boy slumped over chair in sadness

A 17-year-old boy died by suicide hours after being scammed. The FBI says it’s part of a troubling increase in ‘sextortion’ cases

A tragedy took place when a teenage boy took his own life after being the victim of online sextortion. The boy was only 17 years old when he fell prey to a scam. The scammers then shamed him so far that he ended up taking his own life. The FBI is now warning parents about an increase in sextortion cases against teenagers.

Teenage Victim of Sextortion Takes His Own Life

It was a school night in February of 2022. Ryan Last’s mother, Pauline Stuart, had just said goodnight to her son and retired to her own room. It was not long after that when Ryan received a message from a girl around his age, or so he thought. At first the chat started normally, until the scammer (posing as a teenage girl), turned the conversation in a more intimate direction. The “girl” then sent Ryan an explicit photo of herself and asked for one from Ryan in return.

After Ryan shared a photo of himself, however, everything changed. The scammer then demanded $5000. If Ryan didn’t send the money, the criminal threatened to publicize his photo and send it to his friends and family. (1)

Ryan, a straight-A student who’d just recently gone visiting future colleges with his mother, told the criminal that he didn’t have that kind of money. Immediately, the scammer lowered the amount to just $150. Ryan paid them using his college savings, but the criminal continued to demand more and more money. Panicked and thinking that there was no way out, Ryan took his own life.

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Pauline Stuart and her son Ryan Last who became a victim of sextortion
Pauline Stuart and her son Ryan Last who became a victim of sextortion. Image Credit: Pauline Stuart | CNN

A Terrible Tragedy

This horrible scene played out entirely between the hours of 10 pm when Pauline said goodnight to her son, and 2 am. When she found her son, he had written her a note explaining why he did what he did. His note revealed how embarrassed the boy felt for both himself and his family. He truly thought there was no other option.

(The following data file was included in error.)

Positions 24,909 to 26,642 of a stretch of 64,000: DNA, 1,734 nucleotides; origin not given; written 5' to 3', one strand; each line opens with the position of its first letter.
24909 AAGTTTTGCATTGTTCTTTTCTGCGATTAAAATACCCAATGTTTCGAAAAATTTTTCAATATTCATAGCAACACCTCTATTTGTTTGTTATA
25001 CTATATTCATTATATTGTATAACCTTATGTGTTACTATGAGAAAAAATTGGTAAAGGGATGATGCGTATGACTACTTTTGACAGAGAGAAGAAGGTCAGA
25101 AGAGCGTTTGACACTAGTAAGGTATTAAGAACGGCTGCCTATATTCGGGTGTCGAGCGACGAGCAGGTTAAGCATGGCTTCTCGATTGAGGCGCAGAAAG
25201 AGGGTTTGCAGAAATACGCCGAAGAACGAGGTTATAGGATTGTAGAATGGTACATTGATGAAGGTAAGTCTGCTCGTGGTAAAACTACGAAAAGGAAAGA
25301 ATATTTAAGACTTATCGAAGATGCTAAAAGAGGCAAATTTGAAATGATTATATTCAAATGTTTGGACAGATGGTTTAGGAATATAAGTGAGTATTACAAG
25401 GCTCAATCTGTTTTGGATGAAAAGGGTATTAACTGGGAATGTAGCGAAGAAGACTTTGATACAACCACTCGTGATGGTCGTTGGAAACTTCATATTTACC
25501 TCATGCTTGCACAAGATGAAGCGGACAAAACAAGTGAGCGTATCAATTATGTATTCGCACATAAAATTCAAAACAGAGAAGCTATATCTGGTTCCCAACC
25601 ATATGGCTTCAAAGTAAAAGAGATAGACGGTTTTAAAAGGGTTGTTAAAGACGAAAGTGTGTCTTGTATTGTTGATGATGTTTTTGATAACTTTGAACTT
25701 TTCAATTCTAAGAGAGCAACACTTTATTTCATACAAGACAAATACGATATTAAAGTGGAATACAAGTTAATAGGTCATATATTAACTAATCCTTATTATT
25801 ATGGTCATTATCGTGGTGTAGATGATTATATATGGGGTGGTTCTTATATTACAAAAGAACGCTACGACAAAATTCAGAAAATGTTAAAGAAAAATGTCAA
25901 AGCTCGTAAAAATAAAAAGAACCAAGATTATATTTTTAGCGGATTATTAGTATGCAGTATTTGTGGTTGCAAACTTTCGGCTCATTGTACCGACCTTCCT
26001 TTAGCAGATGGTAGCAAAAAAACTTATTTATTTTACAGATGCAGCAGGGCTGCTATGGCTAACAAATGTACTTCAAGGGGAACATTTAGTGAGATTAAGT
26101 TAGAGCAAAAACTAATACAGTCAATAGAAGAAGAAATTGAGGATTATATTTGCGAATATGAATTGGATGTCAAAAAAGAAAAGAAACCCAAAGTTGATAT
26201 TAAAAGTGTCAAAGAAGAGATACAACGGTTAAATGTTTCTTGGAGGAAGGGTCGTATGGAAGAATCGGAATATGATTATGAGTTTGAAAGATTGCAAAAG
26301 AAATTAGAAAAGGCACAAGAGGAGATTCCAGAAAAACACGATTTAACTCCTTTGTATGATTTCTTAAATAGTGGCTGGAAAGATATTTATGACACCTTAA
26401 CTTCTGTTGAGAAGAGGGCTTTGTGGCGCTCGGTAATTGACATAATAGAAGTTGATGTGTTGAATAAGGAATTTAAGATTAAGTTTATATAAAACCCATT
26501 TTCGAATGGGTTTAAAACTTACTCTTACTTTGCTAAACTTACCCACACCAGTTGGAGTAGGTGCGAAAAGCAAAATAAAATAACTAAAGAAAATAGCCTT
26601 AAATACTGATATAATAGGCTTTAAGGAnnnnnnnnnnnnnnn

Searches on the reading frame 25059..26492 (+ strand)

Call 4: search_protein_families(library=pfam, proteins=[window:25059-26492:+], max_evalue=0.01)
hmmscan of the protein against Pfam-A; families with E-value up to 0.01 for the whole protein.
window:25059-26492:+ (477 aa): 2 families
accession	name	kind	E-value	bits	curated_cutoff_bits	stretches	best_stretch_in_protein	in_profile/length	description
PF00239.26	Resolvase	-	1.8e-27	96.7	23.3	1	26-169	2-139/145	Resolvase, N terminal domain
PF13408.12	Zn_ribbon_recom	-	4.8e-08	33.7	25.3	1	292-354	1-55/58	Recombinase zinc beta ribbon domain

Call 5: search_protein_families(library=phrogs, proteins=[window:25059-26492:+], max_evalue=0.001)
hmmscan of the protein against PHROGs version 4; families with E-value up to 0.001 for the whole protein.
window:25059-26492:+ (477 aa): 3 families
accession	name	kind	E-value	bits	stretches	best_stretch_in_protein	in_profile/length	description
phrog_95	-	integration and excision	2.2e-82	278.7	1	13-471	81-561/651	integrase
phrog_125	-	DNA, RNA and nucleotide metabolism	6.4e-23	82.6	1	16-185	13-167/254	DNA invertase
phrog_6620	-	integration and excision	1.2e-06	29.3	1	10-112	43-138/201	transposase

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“He really, truly thought in that time that there wasn’t a way to get by if those pictures were actually posted online,” Pauline said. “His note showed he was absolutely terrified. No child should have to be that scared.”

Read: She’s a model citizen, but she can’t hide in China’s ‘social credit’ system

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An Explosion of Sextortion Cases

The FBI says that they have been receiving record numbers of sextortion cases across the country. In 2021 alone there were more than 18,000 cases with losses of more than $13 million. Often these criminals use child pornography to lure their victims, which is a crime in and of itself. FBI Supervisory Special Agent Dan Costin, who leads a team of investigators working to counter crimes against children, says that scamming children is another level of disgusting.

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“To be a criminal that specifically targets children — it’s one of the more deeper violations of trust I think in society,” Costin said.